This weekend Prince Harry spoke openly for the first time about his experiences with mental health, and now Prince William has followed his lead.
As part of Heads Together #oktosay campaign, Prince William chatted with Lady Gaga about her experiences with mental health via Skype, and the video was shared this morning via the Royal Family's Facebook page.
The Duke of Cambridge asked the singer to be involved with the campaign following the open letter she wrote last year about suffering from Post Traumatic Stress Disorder after being raped aged 19.
‘There is a lot of shame attached to mental illness, you feel like something's wrong with you,’ Lady Gaga explained.
‘In my life I go, “oh my goodness, look at all these beautiful, wonderful things that I have, I should be so happy”, but you can't help it if in the morning when you wake up you are so tired, you are so sad, you are so full of anxiety and the shakes that you can barely think. It was like saying, “this is a part of me and that's OK”,’ she continued.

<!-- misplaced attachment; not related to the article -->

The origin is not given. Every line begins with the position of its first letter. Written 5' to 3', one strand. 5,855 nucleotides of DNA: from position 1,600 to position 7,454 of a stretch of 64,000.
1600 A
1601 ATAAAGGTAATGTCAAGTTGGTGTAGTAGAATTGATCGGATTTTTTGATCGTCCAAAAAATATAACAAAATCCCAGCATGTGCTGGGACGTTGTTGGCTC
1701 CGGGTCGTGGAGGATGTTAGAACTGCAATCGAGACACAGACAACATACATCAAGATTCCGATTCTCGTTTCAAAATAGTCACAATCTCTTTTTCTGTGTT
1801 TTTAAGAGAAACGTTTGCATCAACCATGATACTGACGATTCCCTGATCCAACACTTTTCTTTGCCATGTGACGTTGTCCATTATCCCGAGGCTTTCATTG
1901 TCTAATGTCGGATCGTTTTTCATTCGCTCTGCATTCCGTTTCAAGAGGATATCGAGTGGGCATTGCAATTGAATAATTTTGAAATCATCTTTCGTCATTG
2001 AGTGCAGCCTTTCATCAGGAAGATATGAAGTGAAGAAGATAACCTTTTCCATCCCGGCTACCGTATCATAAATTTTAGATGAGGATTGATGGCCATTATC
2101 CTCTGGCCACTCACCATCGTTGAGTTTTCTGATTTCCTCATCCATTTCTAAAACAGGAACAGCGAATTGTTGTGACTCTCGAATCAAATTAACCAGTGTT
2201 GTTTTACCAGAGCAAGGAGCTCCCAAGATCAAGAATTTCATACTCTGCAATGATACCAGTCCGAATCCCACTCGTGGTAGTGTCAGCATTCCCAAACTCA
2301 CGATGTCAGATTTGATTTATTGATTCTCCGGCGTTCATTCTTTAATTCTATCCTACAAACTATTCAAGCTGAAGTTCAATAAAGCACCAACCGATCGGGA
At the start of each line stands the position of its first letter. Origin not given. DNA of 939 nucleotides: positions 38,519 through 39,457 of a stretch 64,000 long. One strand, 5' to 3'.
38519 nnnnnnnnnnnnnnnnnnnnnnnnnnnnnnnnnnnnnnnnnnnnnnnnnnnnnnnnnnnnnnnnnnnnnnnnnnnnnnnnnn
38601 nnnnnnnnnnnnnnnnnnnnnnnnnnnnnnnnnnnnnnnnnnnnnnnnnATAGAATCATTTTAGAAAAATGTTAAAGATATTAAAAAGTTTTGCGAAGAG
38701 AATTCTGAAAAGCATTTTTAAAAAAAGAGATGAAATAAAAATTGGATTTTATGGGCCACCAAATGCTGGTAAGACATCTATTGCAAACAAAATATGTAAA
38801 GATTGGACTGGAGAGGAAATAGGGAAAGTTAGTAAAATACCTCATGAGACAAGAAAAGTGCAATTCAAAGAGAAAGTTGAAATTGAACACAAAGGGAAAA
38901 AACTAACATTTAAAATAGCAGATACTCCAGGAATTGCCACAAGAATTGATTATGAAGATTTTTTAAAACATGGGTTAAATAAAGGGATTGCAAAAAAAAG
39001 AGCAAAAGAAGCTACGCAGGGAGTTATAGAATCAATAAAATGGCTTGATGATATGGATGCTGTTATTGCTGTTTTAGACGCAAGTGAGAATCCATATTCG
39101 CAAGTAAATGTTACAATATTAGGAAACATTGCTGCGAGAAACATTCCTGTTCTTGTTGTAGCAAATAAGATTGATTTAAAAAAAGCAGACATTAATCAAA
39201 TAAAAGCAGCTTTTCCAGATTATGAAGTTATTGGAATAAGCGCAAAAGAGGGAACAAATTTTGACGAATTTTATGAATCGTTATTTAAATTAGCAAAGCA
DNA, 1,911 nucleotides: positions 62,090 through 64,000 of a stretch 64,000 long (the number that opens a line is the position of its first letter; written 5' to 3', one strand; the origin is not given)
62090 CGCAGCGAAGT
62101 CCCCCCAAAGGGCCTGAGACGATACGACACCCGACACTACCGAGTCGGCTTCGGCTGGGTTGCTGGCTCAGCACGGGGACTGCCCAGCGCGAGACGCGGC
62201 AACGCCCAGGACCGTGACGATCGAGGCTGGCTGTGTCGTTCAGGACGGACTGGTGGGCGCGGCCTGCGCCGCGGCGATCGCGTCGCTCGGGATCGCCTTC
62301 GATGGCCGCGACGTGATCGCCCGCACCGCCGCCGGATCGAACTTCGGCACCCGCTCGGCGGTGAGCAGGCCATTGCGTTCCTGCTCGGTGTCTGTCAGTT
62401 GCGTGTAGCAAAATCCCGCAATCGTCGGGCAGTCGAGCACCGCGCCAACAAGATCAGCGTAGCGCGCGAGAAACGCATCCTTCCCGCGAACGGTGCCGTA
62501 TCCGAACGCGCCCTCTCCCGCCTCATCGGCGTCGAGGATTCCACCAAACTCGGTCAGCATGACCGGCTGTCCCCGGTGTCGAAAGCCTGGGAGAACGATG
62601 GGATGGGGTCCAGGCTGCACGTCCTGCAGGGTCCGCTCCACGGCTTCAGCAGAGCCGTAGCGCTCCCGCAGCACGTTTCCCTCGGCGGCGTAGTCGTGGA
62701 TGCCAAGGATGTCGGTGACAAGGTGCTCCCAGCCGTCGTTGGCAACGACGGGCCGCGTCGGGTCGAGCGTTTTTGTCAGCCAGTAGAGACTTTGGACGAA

‘It's time that everyone speaks up and really feels very normal about mental health, it's the same as physical health. Everybody has mental health and we shouldn't be ashamed of it and just having a conversation with a friend or family member can really make such a difference,’ Prince William told Lady Gaga.
In an interview for CALMzine, the charity magazine aimed at tackling mental health in men, Prince William praised the high profile figures speaking out.
‘Attitudes are changing and this is being helped by high-profile people talking about their experience,’ he said.
‘Men like Professor Green, Freddie Flintoff and Rio Ferdinand have led the way and made films for Heads Together showing the conversations they have had about pressures on their mental health.’
‘There may be a time and a place for the ‘stiff upper lip’, but not at the expense of your health. If you don’t acknowledge how you feel it will only bottle up, and could reassert itself later as illness,’ he told the magazine.
And this continues into his personal life, in particular with his own family.
‘Catherine and I are clear that we want both George and Charlotte to grow up feeling able to talk about their emotions and feelings,’ he said